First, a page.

MELISSA BLOCK, HOST:
Well, assuming the U.S. and Afghanistan hammer out an agreement, one priority, as Tom just mentioned, would be training Afghan soldiers. It's key if local troops are to hold their own against Taliban forces. Security remains tenuous in much of the country, with the Taliban still controlling parts of the south and east. And the group has vowed to keep fighting government forces even as winter sets in.
NPR's Sean Carberry reports from Kabul.
(SOUNDBITE OF CHANTING)
SEAN CARBERRY, BYLINE: Shiite Muslims gathered in Kabul last week to celebrate Ashura, one of the holiest days on their religious calendar. Hundreds of shirtless men chanted and flogged themselves with chains tipped with knife-like shards of metal.
(SOUNDBITE OF CHANTING)
CARBERRY: In the past, these public Shiite commemorations have become targets of the Taliban and other Islamist extremists. In 2011, 56 Shiia marking Ashura were killed by a suicide bomber. But this year, security was particularly tight.
NOOR AGA: (Foreign language spoken)
CARBERRY: Shopkeeper Noor Aga says the celebration was magnificent and he felt safe.
AGA: (Through Translator) Security is better compared to previous years in Afghanistan but we cannot say our country is fully secure. There are provinces and cities that are very insecure.
CARBERRY: For example, Wardak Province, just south of Kabul. Zalmai, a civil servant who uses only one name, says there's no security there.
ZALMAI: (Through Translator) I can't go to my province because the roads aren't safe.
CARBERRY: Zalmai, like many Afghans, doesn't think Afghan forces are ready to provide security without NATO support. This year has been a test case for Afghan forces. NATO handed over security duties last spring just as the annual Taliban offensive began. And it was a campaign intended to demoralize Afghan forces and undermine public confidence in the military and government.
U.S. Major General James McConville assumed command of NATO forces in the east, just as that spring offensive began.
MAJOR GENERAL JAMES MCCONVILLE: And what I was concerned about as we came in, at least I was watching for, is as we brought our soldiers down, could the Afghans hold?
CARBERRY: He argues that Afghan forces did hold their ground this year. But there's plenty of room for improvement.
MCCONVILLE: They're not winning by enough that the enemy is willing to stop fighting yet.
CARBERRY: Major General Afzal Aman, the head of operations in Afghanistan's Ministry of Defense, says Taliban fighters did not achieve their goals during this year's fighting season. But he says Afghan forces still need a lot of help with logistics and air power, as well as continued training - training that will end next year unless there is a security agreement with the U.S.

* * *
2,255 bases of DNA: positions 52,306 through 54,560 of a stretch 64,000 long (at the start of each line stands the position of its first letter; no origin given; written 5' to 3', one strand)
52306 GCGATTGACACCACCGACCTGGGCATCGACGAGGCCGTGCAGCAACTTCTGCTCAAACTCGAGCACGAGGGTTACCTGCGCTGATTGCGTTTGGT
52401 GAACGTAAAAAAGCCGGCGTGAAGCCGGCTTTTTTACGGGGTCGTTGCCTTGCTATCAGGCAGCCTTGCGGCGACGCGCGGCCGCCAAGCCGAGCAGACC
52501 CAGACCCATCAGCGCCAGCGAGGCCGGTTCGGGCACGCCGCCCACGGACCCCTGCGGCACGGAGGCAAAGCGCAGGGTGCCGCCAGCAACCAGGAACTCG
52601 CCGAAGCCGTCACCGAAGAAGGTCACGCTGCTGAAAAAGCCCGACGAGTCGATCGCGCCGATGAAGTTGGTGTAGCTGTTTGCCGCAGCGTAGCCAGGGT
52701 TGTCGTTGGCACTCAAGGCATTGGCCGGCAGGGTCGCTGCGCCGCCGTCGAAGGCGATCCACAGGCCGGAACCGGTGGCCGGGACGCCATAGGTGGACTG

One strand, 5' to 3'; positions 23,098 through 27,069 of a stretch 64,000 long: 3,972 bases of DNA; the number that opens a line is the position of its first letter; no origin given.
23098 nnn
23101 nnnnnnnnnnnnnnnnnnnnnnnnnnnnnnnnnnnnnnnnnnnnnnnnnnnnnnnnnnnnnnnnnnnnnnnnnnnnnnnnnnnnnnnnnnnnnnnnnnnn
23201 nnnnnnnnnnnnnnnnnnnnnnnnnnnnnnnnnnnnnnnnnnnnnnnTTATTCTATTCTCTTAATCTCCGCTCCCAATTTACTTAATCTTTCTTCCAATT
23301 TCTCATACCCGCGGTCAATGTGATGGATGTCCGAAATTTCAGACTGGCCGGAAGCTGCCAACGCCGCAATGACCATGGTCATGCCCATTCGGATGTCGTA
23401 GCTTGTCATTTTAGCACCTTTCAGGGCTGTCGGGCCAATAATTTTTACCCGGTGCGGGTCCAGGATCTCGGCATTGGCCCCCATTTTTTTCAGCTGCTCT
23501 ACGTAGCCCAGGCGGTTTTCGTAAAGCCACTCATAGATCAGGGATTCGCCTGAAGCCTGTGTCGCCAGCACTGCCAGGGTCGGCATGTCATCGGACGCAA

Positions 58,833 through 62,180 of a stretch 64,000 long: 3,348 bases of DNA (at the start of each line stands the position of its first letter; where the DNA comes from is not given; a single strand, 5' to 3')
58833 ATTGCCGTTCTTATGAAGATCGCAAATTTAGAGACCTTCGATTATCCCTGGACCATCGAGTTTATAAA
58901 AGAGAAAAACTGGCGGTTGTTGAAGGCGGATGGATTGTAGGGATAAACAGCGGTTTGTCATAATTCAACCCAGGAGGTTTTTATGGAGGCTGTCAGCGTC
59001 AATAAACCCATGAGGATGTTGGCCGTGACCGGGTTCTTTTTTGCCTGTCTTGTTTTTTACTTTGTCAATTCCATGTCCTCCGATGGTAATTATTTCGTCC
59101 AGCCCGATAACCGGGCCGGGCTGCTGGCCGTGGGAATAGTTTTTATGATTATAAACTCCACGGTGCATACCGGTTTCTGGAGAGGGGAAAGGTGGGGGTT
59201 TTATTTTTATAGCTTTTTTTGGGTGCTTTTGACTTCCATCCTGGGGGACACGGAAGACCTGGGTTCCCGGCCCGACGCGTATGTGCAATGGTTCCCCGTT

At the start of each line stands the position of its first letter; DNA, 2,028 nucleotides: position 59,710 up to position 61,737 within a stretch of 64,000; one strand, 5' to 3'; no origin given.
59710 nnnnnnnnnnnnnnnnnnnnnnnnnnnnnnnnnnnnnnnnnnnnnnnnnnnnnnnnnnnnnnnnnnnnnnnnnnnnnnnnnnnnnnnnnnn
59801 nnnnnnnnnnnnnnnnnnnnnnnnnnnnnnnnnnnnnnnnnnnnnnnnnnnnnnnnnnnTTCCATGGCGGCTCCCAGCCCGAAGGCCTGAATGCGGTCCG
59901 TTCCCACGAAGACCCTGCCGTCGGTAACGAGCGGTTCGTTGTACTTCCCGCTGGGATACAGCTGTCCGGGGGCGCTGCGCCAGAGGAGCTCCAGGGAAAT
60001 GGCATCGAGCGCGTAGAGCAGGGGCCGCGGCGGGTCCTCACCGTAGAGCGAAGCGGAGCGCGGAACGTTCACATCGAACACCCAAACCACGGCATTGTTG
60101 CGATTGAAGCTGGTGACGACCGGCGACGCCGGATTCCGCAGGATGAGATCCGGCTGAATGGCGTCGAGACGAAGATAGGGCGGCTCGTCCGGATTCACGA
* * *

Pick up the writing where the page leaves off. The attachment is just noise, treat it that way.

The Taliban remains deeply entrenched in parts of the south and east. And Taliban fighters carried out several high-profile attacks in Kabul and elsewhere this year, including some areas that had been considered secure. The militants killed thousands of civilians, soldiers and police officers, and they assassinated a popular provincial governor.
Historically, Taliban attacks drop significantly in the winter. But, with presidential elections scheduled next spring, Taliban leaders have vowed to keep up the fight to prevent the vote.
GENERAL AFZAL AMAN: (Through Translator) We have an operational plan for fall and winter in preparation for the elections.
CARBERRY: General McConville hopes there'll be enough of a lull this winter to carry out training of Afghan forces designed to lower their casualty rate, which NATO officials have called unsustainable. During peak fighting this past summer, as many as a hundred Afghan soldiers and policemen were dying each week. NATO has lost fewer than 200 troops all year.
McConville says the Afghans are particularly vulnerable to roadside bombs and traffic accidents, and they still need medical training.
MCCONVILLE: During the winter, we want to give them an opportunity to train on those things. And I've kept additional forces here to make that happen.
CARBERRY: But many of those forces are scheduled to pull out by February. And that will put even more pressure on an Afghan military that is still learning how to sustain itself.
Sean Carberry, NPR News, Kabul.
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